Schou, I., Ekeberg, Ø., Ruland, C. M., Sandvik, L., & Karesen, R. (2004). Pessimism as a predictor of emotional morbidity one year following breast cancer surgery. Psychooncology, 13, 309–320. doi: 10.1002/pon.747.
Schou, I., Ekeberg, Ø., Sandvik, L., Hjermstad, M. J., & Ruland, C. M. (2005). Multiple predictors of health-related quality of life in early stage breast cancer. Data from a year follow-up study compared with the general population. Quality of Life Research, 14, 1813–1823. doi: 10.1007/s11136-005-4344-z.
Schou, I., Ekeberg, Ø., Sandvik, L., & Ruland, C. M. (2005). Stability in optimism-pessimism in relation to bad news: a study of women with breast cancer. Journal of Personality Assessment, 84, 148–154. doi: 10.1207/s15327752jpa8402_04.
Segerstrom, S. C. (2007). Optimism and resources: Effects on each other and on health over 10 years. Journal of Research Personality, 41, 772–786. doi: 10.1016/j.jrp.2006.09.004.
Segerstrom, S. C., Evans, D. R., & Eisenlogr-Moul, T. A. (2011). Optimism and pessimism dimensjons in the Life Orientation Test-Revised: method and meaning. Journal of Research Personality, 45, 126–129.
Segovia, F., Moore, J. L., Linnville, S. E., & Hoyt, R. E. (2015). Optimism predicts positive health in repatriated prisoners of war. Psychological Trauma, 7, 222–228. doi: 10.1037/a0037902.
Shnek, Z. M., Irvine, J., Stewart, D., & Abbey, S. (2001). Psychological factors and depressive symptoms in ischemic heart disease. Health Psychology, 20, 141–145.
Smagula, S. F., Faulkner, K., Scheier, M. F., Tindle, H. A., & Cauley, J. A. (2016). Testing the independence of multiple personality factors in relation to health among community-dwelling older men. Journal of Aging Health, 28, 571–586. doi: 10.1177/0898264315597649.
Steptoe, A., Wright, C., Kunz-Ebrecht, S. R., & Iliffe, S. (2006). Dispositional optimism and health behaviour in community-dwelling older people: associations with healthy ageing. Britsh Journal of Health Psychology, 11, 71–84. doi: 10.1348/135910705x42850.
Tindle, H. A., Davis, E., & Kuller, L. (2010). Attitudes and cardiovascular disease. Maturitas, 67, 108–113. doi: 10.1016/j.maturitas.2010.04.020.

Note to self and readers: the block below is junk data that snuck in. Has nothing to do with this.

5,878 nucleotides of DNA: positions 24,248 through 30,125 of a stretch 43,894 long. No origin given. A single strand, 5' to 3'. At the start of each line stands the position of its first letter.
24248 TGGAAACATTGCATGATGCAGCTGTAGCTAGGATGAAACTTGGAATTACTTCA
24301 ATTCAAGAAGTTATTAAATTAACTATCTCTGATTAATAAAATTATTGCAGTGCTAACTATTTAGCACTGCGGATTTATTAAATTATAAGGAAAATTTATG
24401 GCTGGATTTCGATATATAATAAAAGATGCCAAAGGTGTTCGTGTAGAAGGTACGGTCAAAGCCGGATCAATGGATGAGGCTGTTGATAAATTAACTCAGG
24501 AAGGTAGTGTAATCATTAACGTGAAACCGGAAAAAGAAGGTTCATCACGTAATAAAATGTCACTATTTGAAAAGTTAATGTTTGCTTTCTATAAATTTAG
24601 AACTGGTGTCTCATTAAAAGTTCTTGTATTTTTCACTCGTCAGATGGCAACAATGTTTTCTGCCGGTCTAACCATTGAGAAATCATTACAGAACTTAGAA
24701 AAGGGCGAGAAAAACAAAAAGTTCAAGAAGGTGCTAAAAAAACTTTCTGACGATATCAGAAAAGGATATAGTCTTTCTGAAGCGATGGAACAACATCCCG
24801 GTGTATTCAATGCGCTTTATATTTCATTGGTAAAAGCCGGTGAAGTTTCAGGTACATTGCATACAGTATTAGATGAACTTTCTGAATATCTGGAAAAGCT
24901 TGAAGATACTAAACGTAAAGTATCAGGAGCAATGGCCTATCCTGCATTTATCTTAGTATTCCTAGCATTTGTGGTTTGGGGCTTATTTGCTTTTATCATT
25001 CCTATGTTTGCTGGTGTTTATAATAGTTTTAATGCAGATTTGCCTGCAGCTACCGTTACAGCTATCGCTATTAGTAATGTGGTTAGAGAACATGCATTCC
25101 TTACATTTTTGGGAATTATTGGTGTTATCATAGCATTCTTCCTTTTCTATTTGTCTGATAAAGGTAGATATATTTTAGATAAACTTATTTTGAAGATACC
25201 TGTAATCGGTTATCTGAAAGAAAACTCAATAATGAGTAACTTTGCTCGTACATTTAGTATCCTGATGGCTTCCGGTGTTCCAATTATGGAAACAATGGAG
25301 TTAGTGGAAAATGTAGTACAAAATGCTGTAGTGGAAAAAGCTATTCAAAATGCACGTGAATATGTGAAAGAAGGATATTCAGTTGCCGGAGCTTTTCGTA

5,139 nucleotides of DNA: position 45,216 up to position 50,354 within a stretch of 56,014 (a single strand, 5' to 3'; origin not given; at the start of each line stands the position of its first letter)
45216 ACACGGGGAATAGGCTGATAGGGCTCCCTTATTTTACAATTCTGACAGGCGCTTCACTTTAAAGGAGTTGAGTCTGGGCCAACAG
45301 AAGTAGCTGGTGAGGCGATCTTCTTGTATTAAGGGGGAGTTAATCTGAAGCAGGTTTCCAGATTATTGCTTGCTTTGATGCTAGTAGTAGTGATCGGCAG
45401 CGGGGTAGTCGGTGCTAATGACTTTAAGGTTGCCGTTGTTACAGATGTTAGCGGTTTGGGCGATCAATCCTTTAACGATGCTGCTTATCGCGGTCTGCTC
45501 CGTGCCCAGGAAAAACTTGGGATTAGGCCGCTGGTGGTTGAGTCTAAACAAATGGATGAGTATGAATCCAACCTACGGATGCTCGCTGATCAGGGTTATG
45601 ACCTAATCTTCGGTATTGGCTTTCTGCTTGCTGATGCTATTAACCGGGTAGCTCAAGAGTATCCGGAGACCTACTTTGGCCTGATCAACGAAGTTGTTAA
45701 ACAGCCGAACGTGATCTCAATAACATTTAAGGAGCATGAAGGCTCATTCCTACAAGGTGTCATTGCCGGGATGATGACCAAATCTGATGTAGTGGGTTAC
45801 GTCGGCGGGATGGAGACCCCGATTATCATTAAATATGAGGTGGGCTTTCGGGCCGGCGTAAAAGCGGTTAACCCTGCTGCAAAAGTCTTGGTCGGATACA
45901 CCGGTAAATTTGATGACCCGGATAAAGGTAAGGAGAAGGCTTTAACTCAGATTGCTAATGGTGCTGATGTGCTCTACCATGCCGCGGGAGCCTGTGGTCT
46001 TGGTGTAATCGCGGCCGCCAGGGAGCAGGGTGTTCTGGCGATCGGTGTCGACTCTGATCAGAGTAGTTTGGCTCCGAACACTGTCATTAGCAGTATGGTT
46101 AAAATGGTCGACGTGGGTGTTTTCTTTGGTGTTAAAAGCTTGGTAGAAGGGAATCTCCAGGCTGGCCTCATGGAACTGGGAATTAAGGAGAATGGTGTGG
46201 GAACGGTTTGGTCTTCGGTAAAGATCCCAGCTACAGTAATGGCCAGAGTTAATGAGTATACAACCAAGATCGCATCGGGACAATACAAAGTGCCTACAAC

Tindle, H. A., Chang, Y. F., Kuller, L. H., Manson, J. E., Robinson, J. G., Rosal, M. C., & Matthews, K. A. (2009). Optimism, cynical hostility, and incident coronary heart disease and mortality in the Women’s Health Initiative. Circulation, 120, 656–662. doi: 10.1161/circulationaha.108.827642.
Tindle, H. A., Duncan, M. S., Liu, S., Kuller, L. H., Fugate Woods, N., Rapp, S. R., Kroenke, C. H, Coday, M., Loucks, E. B., Lamonte, M. J., Progovac, A. M., Salmoirago-Blotcher, E., Walitt, B. T., Yuo, N. Y., & Freiberg, M. S. (2017). Optimism, pessimism, cynical hostility, and biomarkers of metabolic function in the Women’s Health Initiative. Journal of Diabetes, 10, 512–523. doi: 10.1111/1753-0407.12584.
Vacek, K. R., Coyle L. D., & Vera E. M. (2010). Stress, self-esteem, hope, optimism and well-being in urban ethnic minority adolescents. Journal of Multicultural Counseling and Development, 38, 99–111.
Copyright: © Institute of Psychology, University of Gdansk This is an Open Access journal, all articles are distributed under the terms of the Creative Commons Attribution-NonCommercial-ShareAlike 4.0 International (CC BY-NC-SA 4.0) License (https://creativecommons.org/licenses/by-nc-sa/4.0/), allowing third parties to copy and redistribute the material in any medium or format and to remix, transform, and build upon the material, provided the original work is properly cited and states its license.
Journals System - logo
Scroll to top